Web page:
Objectives Pseudomonas aeruginosa (P. aeruginosa) occupies an important niche in the pathogenic microbiome of bronchiectasis. The objective of this study is to evaluate the clinical characteristics and prognostic value of P. aeruginosa in Chinese adult patients with bronchiectasis.
Methods This retrospective and follow-up study enrolled 1188 patients diagnosed with bronchiectasis at Shanghai Pulmonary Hospital between January 2011 and December 2012. The patients’ clinical data including anthropometry, clinical symptoms, serum biomarkers, radiographic manifestations and lung function indices were reviewed. The median follow-up duration (IQR) was 44 (40-54) months, during which 289 patients were lost to follow-up. Data from 899 patients were collected and analysed for the outcomes of mortality, annual exacerbation frequency and health-related quality of life.
Results P. aeruginosa was isolated from 232 patients, alongside other pathogens such as Aspergillus (n=75) and Candida albicans (n=72). There were 74 deaths (12% of patients with P. aeruginosa, 7.3% of those without) over the course of the follow-up. The isolation of P. aeruginosa was a risk factor for all-cause mortality (HR, 3.07; 95% CI 1.32 to 7.15) and was associated with high rates of exacerbations (ie, ≥3 exacerbations per year of follow-up) (HR, 2.40; 95% CI 1.20 to 4.79). Patients with P. aeruginosa also had worse scores on the Hospital Anxiety and Depression Scale (anxiety, p=0.005; depression, p<0.001), the Leicester Cough Questionnaire (p=0.033) and the modified Medical Research Council scale (p=0.001) compared with those without P. aeruginosa.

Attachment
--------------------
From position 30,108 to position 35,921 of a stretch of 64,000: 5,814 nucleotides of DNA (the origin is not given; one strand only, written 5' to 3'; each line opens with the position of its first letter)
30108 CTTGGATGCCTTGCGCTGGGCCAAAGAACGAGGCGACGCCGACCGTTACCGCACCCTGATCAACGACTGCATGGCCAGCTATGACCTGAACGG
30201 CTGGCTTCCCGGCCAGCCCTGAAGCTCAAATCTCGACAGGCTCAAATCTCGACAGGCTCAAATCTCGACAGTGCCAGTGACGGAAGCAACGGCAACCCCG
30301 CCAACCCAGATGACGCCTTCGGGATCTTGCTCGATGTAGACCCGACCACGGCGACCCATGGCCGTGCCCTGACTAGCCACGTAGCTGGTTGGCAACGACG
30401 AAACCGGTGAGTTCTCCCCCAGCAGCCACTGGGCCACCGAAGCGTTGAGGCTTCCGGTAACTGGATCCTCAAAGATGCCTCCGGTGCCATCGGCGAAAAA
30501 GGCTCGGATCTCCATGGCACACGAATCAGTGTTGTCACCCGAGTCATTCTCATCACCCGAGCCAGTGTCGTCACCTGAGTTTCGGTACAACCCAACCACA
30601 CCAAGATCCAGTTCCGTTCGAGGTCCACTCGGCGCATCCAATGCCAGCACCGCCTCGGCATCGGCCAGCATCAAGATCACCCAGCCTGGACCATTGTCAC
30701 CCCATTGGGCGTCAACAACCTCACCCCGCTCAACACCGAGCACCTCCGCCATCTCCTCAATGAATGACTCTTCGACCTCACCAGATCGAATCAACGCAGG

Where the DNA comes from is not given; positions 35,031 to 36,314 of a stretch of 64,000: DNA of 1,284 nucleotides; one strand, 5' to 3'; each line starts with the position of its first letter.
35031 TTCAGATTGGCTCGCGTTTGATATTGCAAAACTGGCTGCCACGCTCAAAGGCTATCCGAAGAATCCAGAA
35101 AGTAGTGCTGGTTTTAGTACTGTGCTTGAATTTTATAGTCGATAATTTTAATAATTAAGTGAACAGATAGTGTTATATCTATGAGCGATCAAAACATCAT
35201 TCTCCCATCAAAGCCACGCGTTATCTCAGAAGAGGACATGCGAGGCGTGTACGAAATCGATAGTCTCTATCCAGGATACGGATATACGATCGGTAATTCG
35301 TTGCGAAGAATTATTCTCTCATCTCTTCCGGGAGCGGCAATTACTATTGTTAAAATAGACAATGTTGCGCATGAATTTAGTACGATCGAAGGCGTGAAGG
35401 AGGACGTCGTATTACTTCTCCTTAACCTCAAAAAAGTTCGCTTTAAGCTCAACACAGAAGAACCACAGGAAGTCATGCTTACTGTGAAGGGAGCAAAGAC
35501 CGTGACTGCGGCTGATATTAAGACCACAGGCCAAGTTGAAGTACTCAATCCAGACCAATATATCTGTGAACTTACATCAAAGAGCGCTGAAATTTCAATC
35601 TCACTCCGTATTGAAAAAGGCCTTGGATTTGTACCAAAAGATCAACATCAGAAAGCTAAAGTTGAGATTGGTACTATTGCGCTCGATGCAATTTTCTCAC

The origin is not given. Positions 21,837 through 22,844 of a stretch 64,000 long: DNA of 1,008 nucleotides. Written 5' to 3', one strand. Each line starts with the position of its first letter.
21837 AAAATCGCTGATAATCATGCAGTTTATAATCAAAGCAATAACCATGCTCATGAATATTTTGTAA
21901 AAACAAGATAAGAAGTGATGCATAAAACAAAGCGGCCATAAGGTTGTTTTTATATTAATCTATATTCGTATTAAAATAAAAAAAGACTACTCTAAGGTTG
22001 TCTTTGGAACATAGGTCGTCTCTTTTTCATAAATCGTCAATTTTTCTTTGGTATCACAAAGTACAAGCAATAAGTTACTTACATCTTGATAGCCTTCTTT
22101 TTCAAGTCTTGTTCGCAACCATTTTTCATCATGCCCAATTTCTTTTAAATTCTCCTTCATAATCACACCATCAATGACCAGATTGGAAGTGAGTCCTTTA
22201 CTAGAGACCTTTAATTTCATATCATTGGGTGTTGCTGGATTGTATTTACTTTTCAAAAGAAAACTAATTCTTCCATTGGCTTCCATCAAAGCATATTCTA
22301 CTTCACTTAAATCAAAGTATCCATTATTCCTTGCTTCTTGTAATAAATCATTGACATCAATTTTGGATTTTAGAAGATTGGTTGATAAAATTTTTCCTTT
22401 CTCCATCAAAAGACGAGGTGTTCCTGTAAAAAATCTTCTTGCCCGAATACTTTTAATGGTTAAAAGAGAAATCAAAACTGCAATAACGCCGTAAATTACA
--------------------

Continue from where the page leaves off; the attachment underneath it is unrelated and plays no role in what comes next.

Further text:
Conclusions Isolation of P. aeruginosa in patients with bronchiectasis is a significant prognostic indicator and should be a major factor in the clinical management of the disease.
- pseudomonas aeruginosa
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HW, X-BJ and BM contributed equally.
Contributors HW, XBJ, BM and JFX designed the study, collected the data, developed the plan for analysis, analysed the data, drafted and revised the paper. CWL and HWL contributed substantially to the study design, data analysis and the drafting of the manuscript.
Funding This work was supported by the National Science Foundation of China (81670006); Shanghai Leading Talent Program (No. 2016036) and Shanghai Hospital Development Center Program (16CR3036A).
Competing interests None declared.
Patient consent Obtained.
Ethics approval Ethics Committee of Shanghai Pulmonary Hospital (k17-141)
Provenance and peer review Not commissioned; externally peer reviewed.
Data sharing statement No additional data available.
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